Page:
Naturally', Shi's totally entitled to tell the story of her adolescence and experience as a Sino-Canadian in 2002, like Greta Gerwig did with "Lady Bird", Toronto replacing Sacramento. But then the choice of the 'red' leitmotif left me perplex ... Shi explains it in the 'making of' interview and you get it from the "turning" word, subtlety isn't exactly 'Turning Red''s strongest suit or maybe it wasn't intended as a nuanced film to begin with since it deals with the most turbulent and tumultuous phase of our life. Still, I didn't necessarily needed her to reveal that the Panda metaphor wasn't just about natural characteristics (laziness, nonchalance) that could echo adolescence but other aspects such as hair, weight and (ugh!) smell.

The trouble with "Turning Red" is that the writers (including Shi) seemed so invigorated by an apparent taboo-breaking mission that it took the story to very improbable territories. Indeed, the trick with Disney and Pixar is that sometimes they take our suspension of disbelief for granted. In fact, that it would be the first Disney Pixar to refer to pads didn't bother me as much as "Psycho" showing a toilet seat for the first time, but that a mother would be so overprotective she would bring these things to her daughter's school was more ludicrous than the panda-thing. And keep in mind my skepticism is mostly driven by my sympathy to all the well-introduced main characters.

There's Mei (Rosalie Chiang) a smart, high on life, full of promises and confident girl turning 13, caught between the new codes of adolescence and peer pressure and her desire to please her mother equally proportional to her fear to disappoint. The mother is Mei Ling, voiced by Sandra Oh. Mei has friends of course, Miriam, labeled as a tomboy (Ava Morse), Abby (Hyein Park) and deadpan Priya (Maitreyi Ramakrishnan). And for once, the Asian friend isn't the minority member although according to Wikipedia, Abby is Korean and Myriam Jewish. Nothing against that but sometimes, the paradox of inclusiveness is that the further you take it, the closer it gets you to a reverse form of exclusion.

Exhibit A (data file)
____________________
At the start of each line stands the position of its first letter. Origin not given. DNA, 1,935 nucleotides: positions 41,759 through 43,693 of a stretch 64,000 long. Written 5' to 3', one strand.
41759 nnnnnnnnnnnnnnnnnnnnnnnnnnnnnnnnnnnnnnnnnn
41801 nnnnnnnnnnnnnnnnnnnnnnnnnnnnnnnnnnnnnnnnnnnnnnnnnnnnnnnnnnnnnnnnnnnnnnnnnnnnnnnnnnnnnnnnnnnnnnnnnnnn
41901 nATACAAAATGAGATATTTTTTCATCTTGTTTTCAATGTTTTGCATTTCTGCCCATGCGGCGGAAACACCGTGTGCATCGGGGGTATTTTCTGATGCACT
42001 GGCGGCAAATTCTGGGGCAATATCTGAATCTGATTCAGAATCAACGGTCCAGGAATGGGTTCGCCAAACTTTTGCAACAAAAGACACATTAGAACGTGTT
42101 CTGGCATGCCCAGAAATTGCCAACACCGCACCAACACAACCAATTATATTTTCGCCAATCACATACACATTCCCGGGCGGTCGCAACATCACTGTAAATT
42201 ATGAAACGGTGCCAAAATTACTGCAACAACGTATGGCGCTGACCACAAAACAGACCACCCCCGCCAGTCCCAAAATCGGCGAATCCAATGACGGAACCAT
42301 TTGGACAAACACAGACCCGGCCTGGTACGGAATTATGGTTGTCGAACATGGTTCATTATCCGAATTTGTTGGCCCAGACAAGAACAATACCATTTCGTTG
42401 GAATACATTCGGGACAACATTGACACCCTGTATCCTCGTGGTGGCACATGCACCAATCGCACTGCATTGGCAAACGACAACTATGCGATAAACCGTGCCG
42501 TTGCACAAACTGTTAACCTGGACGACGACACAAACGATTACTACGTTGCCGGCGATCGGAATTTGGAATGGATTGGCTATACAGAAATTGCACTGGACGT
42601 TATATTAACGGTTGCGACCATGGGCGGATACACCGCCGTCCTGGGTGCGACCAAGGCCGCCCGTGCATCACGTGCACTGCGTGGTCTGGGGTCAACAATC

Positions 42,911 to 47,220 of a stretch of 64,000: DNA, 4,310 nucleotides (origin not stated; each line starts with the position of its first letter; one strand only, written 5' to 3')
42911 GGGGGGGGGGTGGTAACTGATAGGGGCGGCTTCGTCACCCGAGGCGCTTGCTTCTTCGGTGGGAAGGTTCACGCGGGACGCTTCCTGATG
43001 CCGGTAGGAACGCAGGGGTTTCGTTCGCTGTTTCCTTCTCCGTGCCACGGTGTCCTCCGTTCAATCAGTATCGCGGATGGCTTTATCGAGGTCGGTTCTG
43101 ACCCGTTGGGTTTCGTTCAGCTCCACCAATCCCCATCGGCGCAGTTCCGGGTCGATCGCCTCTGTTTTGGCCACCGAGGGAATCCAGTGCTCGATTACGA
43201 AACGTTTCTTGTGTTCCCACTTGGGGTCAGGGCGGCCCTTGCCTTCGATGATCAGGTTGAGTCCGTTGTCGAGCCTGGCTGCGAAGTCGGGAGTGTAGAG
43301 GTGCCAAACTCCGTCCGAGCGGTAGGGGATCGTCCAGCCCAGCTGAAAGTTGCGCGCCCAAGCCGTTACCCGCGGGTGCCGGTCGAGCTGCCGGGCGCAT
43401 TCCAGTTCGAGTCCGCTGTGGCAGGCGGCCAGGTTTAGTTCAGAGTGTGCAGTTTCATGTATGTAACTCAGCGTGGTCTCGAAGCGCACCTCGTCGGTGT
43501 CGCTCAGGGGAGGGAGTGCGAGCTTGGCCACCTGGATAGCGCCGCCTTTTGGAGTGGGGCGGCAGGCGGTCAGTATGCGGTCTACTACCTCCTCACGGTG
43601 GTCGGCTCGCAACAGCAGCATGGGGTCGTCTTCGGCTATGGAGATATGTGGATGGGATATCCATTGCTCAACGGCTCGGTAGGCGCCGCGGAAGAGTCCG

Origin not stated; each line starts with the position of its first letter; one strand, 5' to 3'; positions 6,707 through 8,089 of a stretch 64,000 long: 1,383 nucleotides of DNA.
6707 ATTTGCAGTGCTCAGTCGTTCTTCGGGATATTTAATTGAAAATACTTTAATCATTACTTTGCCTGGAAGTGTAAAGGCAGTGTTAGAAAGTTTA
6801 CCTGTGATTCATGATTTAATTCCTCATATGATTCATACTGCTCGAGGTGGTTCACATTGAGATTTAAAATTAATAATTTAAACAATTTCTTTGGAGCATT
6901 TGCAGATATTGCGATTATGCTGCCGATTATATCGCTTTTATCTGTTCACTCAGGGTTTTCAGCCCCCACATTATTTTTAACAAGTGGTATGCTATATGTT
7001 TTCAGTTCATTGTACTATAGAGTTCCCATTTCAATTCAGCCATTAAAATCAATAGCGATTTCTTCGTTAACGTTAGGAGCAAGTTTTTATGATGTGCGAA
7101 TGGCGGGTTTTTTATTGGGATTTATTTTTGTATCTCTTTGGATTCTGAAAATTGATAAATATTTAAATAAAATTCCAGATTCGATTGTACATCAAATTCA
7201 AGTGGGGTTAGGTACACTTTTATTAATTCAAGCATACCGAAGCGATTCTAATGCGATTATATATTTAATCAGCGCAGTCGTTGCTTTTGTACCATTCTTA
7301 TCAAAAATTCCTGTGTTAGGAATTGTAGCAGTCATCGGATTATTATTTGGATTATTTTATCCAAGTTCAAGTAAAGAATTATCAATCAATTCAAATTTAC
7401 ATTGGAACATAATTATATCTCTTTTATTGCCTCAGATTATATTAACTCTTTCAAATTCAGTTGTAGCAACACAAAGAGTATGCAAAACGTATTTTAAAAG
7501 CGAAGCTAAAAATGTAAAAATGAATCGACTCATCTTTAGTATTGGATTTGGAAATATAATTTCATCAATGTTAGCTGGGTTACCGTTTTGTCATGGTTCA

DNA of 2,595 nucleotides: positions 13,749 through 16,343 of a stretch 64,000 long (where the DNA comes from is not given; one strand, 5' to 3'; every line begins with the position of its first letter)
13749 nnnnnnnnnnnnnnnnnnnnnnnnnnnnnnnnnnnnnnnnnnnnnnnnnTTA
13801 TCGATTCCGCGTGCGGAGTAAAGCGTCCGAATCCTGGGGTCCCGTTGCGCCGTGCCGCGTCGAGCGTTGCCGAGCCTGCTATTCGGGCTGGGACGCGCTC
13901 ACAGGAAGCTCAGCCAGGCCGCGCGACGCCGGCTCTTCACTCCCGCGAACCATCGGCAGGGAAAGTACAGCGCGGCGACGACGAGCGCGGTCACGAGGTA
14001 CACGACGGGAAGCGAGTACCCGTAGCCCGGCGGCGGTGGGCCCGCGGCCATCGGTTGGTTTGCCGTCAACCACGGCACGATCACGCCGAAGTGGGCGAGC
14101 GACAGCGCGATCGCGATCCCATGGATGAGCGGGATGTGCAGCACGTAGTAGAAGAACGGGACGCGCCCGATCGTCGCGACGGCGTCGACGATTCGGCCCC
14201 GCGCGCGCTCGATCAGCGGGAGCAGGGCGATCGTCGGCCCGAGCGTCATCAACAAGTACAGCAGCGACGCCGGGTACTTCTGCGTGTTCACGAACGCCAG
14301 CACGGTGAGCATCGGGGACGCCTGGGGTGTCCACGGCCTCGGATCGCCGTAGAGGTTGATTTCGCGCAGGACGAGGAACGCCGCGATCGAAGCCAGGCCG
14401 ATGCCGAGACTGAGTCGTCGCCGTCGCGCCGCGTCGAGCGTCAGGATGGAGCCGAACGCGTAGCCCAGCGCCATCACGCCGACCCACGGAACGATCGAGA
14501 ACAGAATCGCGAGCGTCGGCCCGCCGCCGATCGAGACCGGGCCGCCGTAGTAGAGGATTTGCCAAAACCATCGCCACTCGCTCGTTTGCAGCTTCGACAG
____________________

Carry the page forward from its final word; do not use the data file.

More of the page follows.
Anyway, Mei is basically stuck between two ages, two cultures, two life options, she's still that little child who should honor her parents, help her mother clean the temple but trapped in an Oedipal dilemma, she tries to find the strength to 'kill' symbolically her mother without hurting much her feelings. It's a mother-and-daughter-driven film where the father (Orion Lee) is reduced to a non-entity with a talent for cooking. Even as the "good cop" of the parental duo, he's overpowered by the Panda-connection that struck the female members of the family since the ancestor who awakened the inner panda that could protect the clan in the absence of men.

But before the whole furry freak-outs, the film goes well. I started cringing when Ming Lee found her daughter's cute drawings of her 17-year old crush... and what can I say about her reaction? Well, I had to undergo helicopter-parenting, this is NOT helicopter parenting except if you consider the offspring being tied to the blades. Mei feels humiliated, rightfully so, and the next day, she turns into a Panda. The trouble is that the film had made such a good effort to build characters that you expect a real discussion between the mother and the daughter but you know that wouldn't happen before the emotional climax... and so we need to have a little fun with the fur.